And having smarter retries that can automatically guess if the failure reason is something that is likely fixing itself or something we need to investigate based on detailed rules has to be more complicated than just retrying on “error:serverInternal”.

Sure, checking if the client successfully got a certificate needs only parsing of well specified parts of ACME. Interpreting the error messages from boulder is what i come to conclude what needs heuristic text matching. Which i rather not do, but we do have to resort to that with lots of other suppliers too.

Yes, that’s why i prefer if suppliers are resilient against transient hickups. boulder has mostly been a quite sensible software to interface. But whenever standards are involved it seems error handling is too diverse to be able to be reasonably captured in standards (though epp is much much worse than acme)

That obviously works way better if you are the only CA that offers free certificate than it does for us. Also generally offering the best service possible is something we deeply care about. The whole point of this discussion is how to do that while being respectful about the resources of Let’s Encrypt we are using to accomplish this. (while our volume is not huge it’s already hundreds of certificates a day and we expect to grow over time as everybody expects)

We’re currently leaving all retry decisions to humans after our internal prevalidation. But that does not work well with hundreds of orders a day, so we are working on a sensible retry strategy. I’m coming to the conclusion that the general sentiments seems to be that sensible means blindly retrying a few times and only then escalating to human intervention, because the error messages are only intended to be consumable by humans.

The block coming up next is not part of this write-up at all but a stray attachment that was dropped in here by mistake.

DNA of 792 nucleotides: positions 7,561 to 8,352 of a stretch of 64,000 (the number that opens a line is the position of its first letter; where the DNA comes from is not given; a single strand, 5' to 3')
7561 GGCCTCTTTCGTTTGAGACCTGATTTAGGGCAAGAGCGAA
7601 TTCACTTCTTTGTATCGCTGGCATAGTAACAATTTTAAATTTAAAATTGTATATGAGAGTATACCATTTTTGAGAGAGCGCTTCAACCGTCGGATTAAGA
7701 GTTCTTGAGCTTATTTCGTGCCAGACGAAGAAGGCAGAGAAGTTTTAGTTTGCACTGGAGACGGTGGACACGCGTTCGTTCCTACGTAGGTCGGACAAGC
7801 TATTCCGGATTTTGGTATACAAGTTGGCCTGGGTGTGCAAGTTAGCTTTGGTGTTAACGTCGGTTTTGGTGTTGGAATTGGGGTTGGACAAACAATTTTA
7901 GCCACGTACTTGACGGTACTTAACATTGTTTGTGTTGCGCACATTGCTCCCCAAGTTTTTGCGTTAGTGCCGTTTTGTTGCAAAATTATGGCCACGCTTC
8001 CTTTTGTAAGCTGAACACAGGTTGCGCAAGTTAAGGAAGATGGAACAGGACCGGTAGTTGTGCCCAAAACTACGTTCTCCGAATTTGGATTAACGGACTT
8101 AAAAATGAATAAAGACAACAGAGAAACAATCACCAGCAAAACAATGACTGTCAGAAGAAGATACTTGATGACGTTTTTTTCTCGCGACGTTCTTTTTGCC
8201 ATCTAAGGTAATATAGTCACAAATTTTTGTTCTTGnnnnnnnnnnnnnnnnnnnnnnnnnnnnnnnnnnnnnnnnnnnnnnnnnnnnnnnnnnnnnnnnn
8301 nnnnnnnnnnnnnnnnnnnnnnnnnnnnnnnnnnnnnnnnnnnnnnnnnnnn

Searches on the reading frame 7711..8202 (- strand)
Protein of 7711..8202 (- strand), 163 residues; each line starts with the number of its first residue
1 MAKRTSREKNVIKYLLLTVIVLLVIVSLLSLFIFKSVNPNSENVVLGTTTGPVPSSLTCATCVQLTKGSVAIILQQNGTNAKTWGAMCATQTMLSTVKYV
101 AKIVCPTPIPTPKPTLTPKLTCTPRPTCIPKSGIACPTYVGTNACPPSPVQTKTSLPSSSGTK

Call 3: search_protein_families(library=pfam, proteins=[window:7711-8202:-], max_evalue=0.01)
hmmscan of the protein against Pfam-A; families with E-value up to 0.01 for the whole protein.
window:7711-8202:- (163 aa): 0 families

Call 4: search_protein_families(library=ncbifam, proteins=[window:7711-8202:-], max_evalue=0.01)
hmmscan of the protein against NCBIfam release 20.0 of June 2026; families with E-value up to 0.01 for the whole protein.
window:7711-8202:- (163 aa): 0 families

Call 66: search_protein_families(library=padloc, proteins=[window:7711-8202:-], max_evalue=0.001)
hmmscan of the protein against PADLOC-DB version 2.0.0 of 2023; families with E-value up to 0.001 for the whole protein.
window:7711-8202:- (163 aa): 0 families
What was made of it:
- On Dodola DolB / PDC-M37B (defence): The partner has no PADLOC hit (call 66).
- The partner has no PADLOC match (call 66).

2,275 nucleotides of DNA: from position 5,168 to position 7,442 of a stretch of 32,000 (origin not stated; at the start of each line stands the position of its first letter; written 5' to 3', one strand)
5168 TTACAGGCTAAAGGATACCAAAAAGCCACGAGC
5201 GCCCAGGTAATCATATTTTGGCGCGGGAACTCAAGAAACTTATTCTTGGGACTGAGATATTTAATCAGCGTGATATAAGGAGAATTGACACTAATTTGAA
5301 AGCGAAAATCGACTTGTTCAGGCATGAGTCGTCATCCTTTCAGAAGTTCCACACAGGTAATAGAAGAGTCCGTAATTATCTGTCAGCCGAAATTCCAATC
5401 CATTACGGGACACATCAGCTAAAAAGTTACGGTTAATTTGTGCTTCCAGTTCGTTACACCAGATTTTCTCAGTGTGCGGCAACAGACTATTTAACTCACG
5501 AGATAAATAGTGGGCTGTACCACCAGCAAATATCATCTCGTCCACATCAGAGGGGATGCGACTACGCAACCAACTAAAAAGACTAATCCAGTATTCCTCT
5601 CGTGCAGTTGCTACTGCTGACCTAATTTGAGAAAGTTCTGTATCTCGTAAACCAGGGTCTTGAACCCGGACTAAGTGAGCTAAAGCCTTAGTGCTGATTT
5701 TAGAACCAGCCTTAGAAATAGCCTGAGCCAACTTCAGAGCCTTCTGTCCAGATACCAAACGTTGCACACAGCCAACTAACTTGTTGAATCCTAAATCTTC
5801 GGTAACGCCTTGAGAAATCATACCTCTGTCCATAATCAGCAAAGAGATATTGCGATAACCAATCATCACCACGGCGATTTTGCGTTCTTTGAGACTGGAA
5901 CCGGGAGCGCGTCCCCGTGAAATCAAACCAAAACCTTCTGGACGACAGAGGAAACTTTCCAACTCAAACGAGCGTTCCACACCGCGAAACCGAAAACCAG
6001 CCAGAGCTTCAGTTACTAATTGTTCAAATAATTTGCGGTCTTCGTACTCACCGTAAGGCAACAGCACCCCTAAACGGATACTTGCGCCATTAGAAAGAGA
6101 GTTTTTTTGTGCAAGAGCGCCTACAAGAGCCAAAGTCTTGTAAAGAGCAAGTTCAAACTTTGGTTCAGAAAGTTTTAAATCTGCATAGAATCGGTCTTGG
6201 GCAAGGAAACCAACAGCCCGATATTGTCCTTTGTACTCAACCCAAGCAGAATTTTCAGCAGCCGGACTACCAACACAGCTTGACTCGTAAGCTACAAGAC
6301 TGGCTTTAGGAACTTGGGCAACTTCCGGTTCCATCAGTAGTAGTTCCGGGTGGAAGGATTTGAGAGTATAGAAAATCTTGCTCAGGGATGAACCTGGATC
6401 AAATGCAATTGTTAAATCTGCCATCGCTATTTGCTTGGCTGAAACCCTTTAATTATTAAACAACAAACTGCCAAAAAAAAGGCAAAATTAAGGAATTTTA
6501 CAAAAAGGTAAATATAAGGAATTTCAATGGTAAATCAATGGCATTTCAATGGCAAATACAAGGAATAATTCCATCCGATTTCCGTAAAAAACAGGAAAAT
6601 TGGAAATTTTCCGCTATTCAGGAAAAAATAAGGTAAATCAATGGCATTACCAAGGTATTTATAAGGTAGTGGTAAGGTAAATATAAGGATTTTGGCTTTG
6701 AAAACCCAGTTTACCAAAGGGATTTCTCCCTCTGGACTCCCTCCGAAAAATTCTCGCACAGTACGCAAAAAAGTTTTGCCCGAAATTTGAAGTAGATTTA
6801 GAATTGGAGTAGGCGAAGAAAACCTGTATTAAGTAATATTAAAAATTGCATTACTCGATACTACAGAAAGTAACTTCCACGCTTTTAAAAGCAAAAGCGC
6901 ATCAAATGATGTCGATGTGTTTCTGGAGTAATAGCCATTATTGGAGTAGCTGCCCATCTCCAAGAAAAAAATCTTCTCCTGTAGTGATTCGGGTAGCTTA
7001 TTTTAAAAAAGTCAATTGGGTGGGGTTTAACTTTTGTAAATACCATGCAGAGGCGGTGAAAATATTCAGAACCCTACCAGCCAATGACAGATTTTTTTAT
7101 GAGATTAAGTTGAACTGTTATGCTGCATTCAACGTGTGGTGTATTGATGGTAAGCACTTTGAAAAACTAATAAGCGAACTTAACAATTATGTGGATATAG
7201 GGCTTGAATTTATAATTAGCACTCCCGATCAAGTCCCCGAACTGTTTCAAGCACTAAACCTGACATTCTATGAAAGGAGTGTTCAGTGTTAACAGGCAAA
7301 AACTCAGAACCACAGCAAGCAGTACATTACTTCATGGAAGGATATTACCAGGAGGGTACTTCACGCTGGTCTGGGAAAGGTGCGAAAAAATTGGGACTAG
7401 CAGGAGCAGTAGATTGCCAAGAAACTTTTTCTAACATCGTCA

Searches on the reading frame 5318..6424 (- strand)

Yes, trying to work around something like this in certbot would be the wrong place, because certbot is too synchronous. boulder itself could retry more efficiently though and fortunately our custom client can retry without having to slow down other certificates too much as well.

From my understanding of Boulder, the latter. The CAA lookup appears to just be a generic opaque DNS error from the 3rd-party library. Shouldn’t there be a test case to ensure we continue to generate this same error during these outages? The concern is a version bump of the 3rd party library could handle this error differently, and the test suite wouldn’t pick that up.